Marriage

I have reached quite a strange period of my time here on this earth. It is a period where questions that were never ruminated surface, the way tiny lime bobble in a cup of water. 

I had always engaged my imagination in scenarios of marriage and in the commitment and courage it requires, but I wasn’t ever exposed to whatever any of that means. I didn’t — don’t — know anything. So I feel excited. But I also feel an ambivalent anxiety that I can’t comprehend properly to express.

I am twenty years old. I am in my third year of university studying psychology in an American university adorned in Arabic roots. I am to graduate a semester early for my transferred credits from an international baccalaureate diploma I had earned in a high school that was American adorned in Arabic roots. I had grown up amidst those Arab American roots until my own vines were girthed in its third culture blood. I hardly ever blossomed, but a lot of other trees shed their leaves and sheltered me inside a golden placenta of feeble words and faces. Words and faces. I’m not really thinking about the words I’m writing — I’m trying to envision some form of poetry to weave its way through the letters but I’ll acquiesce to the ill redundancy and misplaced syntactical understandings. It’s fine I guess, my thoughts remain at a disarray that hampers any familiar motivation to fix my sentences. I am just trying to understand my own thoughts and feelings. “Evincing” them out is how I know how to, I guess.

Word choice was so paramount on this platform. Meaning and accuracy alike. But what it has become is akin to some nebulous memory of thought vacuousness and too much spare time. Histrionic, I know, and only pleasant feelings arise as I remember the beginning of this, so it has become an unspoken subliminal attachment, or commitment rather, to a thing that wasn’t ever required. I suppose humans do this to themselves all the time. I suppose we commit to nothing when we lose purpose to gain something in the process. Meaningless meaning that directs us to facile emotive behavior. Specious and senseless. Regardless of that — commitment is tough.

I don’t know if marriage is tough. I know of examples I’ve observed though never experienced. I also know of books I’ve never read. I suppose it’s a similar kind of ignorance. Perhaps it isn’t. I am stifling a shrug.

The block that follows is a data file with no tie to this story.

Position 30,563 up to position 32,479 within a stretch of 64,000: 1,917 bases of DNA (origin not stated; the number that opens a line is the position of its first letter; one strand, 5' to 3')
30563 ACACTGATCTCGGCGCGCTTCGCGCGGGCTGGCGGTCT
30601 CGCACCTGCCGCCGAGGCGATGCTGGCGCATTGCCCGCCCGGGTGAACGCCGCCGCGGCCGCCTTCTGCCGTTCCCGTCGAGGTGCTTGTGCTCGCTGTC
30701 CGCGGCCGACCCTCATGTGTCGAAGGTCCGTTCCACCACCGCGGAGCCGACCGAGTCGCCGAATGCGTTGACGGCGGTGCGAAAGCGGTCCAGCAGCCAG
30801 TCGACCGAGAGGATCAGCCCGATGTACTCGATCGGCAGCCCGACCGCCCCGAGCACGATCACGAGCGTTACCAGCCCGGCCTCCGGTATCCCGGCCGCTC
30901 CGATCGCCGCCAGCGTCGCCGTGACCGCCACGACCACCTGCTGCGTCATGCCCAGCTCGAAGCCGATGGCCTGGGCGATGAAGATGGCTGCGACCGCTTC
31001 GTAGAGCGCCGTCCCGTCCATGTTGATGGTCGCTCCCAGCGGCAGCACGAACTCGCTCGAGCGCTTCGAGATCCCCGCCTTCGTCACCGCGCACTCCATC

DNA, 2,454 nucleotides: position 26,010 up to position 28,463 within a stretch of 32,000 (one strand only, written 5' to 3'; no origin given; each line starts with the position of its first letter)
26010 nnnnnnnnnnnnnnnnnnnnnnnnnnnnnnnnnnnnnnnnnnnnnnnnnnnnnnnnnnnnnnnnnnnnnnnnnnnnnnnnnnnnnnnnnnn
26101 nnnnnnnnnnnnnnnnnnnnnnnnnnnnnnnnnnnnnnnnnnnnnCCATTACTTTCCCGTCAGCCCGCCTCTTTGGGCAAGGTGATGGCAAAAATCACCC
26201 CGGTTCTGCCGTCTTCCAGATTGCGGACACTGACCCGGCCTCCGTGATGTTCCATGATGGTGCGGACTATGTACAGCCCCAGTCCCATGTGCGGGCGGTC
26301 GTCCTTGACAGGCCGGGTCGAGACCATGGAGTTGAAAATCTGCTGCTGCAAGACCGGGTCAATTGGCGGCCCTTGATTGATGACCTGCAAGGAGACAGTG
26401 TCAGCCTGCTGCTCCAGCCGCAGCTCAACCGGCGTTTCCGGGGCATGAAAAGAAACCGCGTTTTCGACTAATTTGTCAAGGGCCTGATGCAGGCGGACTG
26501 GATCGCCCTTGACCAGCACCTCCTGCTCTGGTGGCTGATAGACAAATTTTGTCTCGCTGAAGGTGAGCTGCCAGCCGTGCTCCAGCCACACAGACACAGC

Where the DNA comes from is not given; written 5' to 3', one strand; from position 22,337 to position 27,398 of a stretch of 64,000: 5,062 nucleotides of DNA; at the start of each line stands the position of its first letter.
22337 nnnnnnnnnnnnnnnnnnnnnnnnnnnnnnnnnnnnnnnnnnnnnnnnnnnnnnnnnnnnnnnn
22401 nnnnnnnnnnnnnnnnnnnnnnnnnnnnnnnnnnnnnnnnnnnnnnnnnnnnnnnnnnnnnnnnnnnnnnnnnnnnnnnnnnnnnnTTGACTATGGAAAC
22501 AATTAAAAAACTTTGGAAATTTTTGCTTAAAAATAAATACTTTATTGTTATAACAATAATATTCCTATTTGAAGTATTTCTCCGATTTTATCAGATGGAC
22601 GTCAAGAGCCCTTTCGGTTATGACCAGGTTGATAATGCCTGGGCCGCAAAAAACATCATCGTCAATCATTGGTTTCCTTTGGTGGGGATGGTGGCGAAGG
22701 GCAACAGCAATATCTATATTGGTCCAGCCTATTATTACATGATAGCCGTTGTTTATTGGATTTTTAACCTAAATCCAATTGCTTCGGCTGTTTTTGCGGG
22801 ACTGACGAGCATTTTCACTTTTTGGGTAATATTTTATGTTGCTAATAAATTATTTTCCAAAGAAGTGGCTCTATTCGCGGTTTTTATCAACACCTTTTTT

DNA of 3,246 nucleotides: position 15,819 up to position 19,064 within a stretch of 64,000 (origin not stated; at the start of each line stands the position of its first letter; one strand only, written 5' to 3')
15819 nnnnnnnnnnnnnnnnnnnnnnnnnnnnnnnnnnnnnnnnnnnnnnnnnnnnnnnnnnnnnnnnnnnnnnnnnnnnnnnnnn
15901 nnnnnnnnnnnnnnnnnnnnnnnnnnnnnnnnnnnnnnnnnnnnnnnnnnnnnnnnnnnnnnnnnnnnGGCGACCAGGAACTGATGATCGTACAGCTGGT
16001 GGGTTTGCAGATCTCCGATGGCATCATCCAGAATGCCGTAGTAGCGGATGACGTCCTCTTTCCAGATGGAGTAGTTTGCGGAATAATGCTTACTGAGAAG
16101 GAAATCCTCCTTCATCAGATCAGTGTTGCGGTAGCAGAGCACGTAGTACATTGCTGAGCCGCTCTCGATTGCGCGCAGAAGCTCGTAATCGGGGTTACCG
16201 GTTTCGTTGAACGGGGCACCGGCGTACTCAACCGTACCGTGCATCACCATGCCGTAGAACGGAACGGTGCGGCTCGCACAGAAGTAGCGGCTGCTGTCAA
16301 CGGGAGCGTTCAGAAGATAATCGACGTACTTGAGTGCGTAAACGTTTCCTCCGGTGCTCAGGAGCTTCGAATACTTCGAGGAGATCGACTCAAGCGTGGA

I can’t pinpoint a spot for recognizing how I feel. I know it’s a blend of fear and contentment, but sprinkled with anxiety and sweetened with detachment. An end of a life is approaching somehow, in however eerie or forlorn form it takes, that personified reaper is moving. So I guess the flour of fear is tinted in death. I assume a portion of that consists of a lack of doing or a lack of knowing — emptiness is always scarier. The eggs are excitement. They spill on sections of the flour sporadically, maybe stupidly. Eggs always make a mess. The vanilla is mature and analytical, it is smiling waiting for something to mix with, it’ll make it better and I suppose it is confident of that. The rest of the mix is pretty futile, and who knows where the oven is or when it’ll preheat. The point isn’t to bake the stupid cake. I just want to freaking calm down.

Still not sure how to define how to evince — I think some days are more difficult to parse and hence impossible to expound. I think one of the keys is a patient one. What’s best will come if you ask for it, but I just need to be reminded of why I want it in the first place.

Heaven and heaven and heaven. Heaven and heaven and heaven.

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